The other thing is when you run your hand across an area to spot check it - use your entire hand - not your fingers - a typical mistake is see is people running their fingers only over and area...this just doesn't work.

no i am using good quality filler primer that i have to mix and costs like 100 a gallon i spray it out of my gravity fed gun, its good stuff i think
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Old 05-13-2007, 05:05 PM
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Good Answer!

If you are new to bodywork using a power sander to do anything other than feather chips or knock the rough off off body filler - you're better of to get a 12-17" block sander or Durablock

Here's a good forum thread on Durablocks and sanding...

Metal work
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Old 05-13-2007, 05:53 PM
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Quote:
Originally Posted by Rambo_The_Dog
Good Answer!

If you are new to bodywork using a power sander to do anything other than feather chips or knock the rough off off body filler - you're better of to get a 12-17" block sander or Durablock

Here's a good forum thread on Durablocks and sanding...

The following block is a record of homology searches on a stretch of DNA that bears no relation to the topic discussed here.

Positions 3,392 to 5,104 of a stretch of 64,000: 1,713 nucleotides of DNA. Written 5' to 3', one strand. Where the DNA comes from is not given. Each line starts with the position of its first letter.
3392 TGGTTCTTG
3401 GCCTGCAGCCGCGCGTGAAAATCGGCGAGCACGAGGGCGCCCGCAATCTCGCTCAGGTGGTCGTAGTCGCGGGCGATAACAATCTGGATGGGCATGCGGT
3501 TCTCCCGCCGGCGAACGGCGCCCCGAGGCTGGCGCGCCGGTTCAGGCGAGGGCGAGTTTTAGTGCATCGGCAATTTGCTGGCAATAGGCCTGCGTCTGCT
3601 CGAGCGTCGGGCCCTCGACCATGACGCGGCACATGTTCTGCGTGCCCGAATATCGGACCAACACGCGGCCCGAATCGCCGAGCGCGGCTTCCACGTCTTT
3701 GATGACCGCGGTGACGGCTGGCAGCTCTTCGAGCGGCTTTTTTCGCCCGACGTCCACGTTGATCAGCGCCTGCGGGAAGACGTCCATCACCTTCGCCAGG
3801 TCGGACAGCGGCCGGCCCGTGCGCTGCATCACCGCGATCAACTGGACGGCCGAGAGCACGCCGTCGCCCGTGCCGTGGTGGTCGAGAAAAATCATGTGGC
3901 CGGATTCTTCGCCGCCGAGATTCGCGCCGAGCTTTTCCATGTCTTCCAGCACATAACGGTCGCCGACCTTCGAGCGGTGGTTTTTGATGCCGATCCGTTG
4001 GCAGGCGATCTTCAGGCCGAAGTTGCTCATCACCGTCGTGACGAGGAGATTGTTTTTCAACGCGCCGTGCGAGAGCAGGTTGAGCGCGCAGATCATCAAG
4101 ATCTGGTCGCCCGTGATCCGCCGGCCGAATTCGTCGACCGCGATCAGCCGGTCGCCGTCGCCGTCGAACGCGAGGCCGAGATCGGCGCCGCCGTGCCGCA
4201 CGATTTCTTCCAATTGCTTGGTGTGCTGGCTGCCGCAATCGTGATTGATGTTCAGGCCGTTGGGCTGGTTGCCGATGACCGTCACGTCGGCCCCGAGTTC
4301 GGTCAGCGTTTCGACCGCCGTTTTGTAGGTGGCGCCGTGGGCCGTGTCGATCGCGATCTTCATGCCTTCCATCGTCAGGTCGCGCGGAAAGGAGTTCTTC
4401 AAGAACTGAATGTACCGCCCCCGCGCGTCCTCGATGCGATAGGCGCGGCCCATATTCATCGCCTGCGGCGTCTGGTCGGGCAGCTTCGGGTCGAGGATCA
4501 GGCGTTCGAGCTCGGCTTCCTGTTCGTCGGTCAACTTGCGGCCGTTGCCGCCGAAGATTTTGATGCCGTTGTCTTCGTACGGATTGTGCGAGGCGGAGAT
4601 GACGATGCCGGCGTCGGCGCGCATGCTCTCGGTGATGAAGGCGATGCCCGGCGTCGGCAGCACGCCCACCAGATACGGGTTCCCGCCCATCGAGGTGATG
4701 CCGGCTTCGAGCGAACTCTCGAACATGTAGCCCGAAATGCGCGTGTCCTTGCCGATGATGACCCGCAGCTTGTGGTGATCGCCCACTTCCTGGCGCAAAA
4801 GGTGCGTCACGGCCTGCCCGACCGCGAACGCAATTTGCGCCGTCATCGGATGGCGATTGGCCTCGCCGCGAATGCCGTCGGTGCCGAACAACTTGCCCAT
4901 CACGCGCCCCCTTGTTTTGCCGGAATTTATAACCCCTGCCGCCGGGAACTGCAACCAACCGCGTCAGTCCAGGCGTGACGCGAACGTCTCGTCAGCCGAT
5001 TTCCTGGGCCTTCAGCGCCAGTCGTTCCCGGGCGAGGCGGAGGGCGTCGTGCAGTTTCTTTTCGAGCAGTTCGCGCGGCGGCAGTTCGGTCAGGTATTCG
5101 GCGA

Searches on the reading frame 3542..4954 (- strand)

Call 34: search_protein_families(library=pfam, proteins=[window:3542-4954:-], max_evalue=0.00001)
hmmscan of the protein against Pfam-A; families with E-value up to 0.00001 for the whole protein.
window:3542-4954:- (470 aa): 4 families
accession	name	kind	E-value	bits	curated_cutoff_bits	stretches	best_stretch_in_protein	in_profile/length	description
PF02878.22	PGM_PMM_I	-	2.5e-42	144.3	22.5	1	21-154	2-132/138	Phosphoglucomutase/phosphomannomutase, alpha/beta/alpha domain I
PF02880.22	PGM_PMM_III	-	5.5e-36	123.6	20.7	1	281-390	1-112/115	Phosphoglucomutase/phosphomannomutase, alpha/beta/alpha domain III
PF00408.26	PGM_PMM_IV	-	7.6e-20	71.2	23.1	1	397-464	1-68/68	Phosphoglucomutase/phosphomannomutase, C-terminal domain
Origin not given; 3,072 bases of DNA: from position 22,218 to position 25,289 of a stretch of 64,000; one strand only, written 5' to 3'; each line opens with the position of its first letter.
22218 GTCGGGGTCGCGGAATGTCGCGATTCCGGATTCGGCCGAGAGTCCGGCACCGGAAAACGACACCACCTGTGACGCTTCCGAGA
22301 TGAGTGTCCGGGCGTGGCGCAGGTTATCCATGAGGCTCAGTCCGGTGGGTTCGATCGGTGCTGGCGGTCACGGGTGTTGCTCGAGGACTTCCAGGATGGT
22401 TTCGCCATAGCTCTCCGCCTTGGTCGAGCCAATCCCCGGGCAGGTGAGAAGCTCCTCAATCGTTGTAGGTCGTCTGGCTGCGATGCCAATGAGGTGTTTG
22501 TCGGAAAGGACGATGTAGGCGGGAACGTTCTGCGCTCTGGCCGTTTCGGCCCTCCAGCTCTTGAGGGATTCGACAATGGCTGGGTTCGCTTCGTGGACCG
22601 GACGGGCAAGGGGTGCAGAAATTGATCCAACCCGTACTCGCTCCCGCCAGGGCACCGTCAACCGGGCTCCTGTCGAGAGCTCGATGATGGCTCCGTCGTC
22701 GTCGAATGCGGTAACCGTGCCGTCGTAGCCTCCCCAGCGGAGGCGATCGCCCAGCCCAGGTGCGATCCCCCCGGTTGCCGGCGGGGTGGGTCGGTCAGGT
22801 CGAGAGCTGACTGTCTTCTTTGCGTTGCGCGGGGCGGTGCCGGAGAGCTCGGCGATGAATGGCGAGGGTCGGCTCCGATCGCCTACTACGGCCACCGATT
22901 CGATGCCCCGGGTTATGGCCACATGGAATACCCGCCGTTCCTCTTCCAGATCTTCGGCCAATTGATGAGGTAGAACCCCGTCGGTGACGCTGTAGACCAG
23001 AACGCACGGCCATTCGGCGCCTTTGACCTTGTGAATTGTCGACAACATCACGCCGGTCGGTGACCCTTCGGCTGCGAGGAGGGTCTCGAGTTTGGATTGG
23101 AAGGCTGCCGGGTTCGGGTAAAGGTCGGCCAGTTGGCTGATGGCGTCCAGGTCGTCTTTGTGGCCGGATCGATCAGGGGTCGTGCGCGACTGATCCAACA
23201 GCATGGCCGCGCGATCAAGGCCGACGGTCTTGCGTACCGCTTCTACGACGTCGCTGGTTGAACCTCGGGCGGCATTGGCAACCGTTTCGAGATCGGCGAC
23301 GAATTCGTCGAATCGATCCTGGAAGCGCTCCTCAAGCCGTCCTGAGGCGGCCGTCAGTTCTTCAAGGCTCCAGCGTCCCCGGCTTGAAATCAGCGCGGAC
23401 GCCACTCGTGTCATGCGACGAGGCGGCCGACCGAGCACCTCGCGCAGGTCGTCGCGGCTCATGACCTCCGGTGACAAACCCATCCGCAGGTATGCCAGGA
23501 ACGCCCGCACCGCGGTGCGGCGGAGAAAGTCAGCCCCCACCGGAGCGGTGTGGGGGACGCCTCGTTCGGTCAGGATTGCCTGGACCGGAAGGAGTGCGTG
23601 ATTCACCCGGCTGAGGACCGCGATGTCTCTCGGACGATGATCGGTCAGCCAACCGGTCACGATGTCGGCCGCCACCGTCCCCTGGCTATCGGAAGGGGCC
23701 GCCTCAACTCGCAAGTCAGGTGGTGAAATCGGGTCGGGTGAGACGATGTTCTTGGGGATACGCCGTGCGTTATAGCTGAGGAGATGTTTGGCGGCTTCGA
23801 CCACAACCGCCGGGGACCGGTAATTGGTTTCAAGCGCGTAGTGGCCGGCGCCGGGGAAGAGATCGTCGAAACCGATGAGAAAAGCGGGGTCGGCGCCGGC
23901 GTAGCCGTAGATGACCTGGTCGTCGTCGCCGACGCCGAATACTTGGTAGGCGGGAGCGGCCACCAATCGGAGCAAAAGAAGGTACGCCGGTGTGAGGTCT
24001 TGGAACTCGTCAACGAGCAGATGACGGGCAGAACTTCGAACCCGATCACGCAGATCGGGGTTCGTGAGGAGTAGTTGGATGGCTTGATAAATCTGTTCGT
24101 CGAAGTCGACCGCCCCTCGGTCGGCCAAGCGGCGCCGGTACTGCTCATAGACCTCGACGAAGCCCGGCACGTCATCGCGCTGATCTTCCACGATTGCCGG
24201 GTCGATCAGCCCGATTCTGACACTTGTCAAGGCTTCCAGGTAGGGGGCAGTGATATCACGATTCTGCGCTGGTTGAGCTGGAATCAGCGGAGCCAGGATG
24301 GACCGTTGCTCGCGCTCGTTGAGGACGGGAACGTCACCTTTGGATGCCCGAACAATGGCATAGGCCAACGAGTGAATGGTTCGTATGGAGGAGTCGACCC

Metal work
thats awesome because i have been usin a big yellow one its like 14 inches and the sandpaper sticks to it, so im not as abd off as i thouhght
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Old 05-17-2007, 08:48 AM
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I wouldn't have stripped the whole car to bare metal only the rusty areas. Anyways rule of thumb in the bodyshops are

36/80 grit to shape filler
180 to flaten filler
220 to finish and featheredge filler.
2 coats of primer surfacer
400 grit : primer surfacer and entire car
water wash
wax and grease remover
tack with air
tack
3 coats of base or enough to acheive hiding. (light coats seem to work the best at my shop. And I always tack in between coats. Dont be afraid to rub that tack cloth on the paint either. You want to get all the overspray and trash out of the base so the surface with be smooth and clean for the clear.)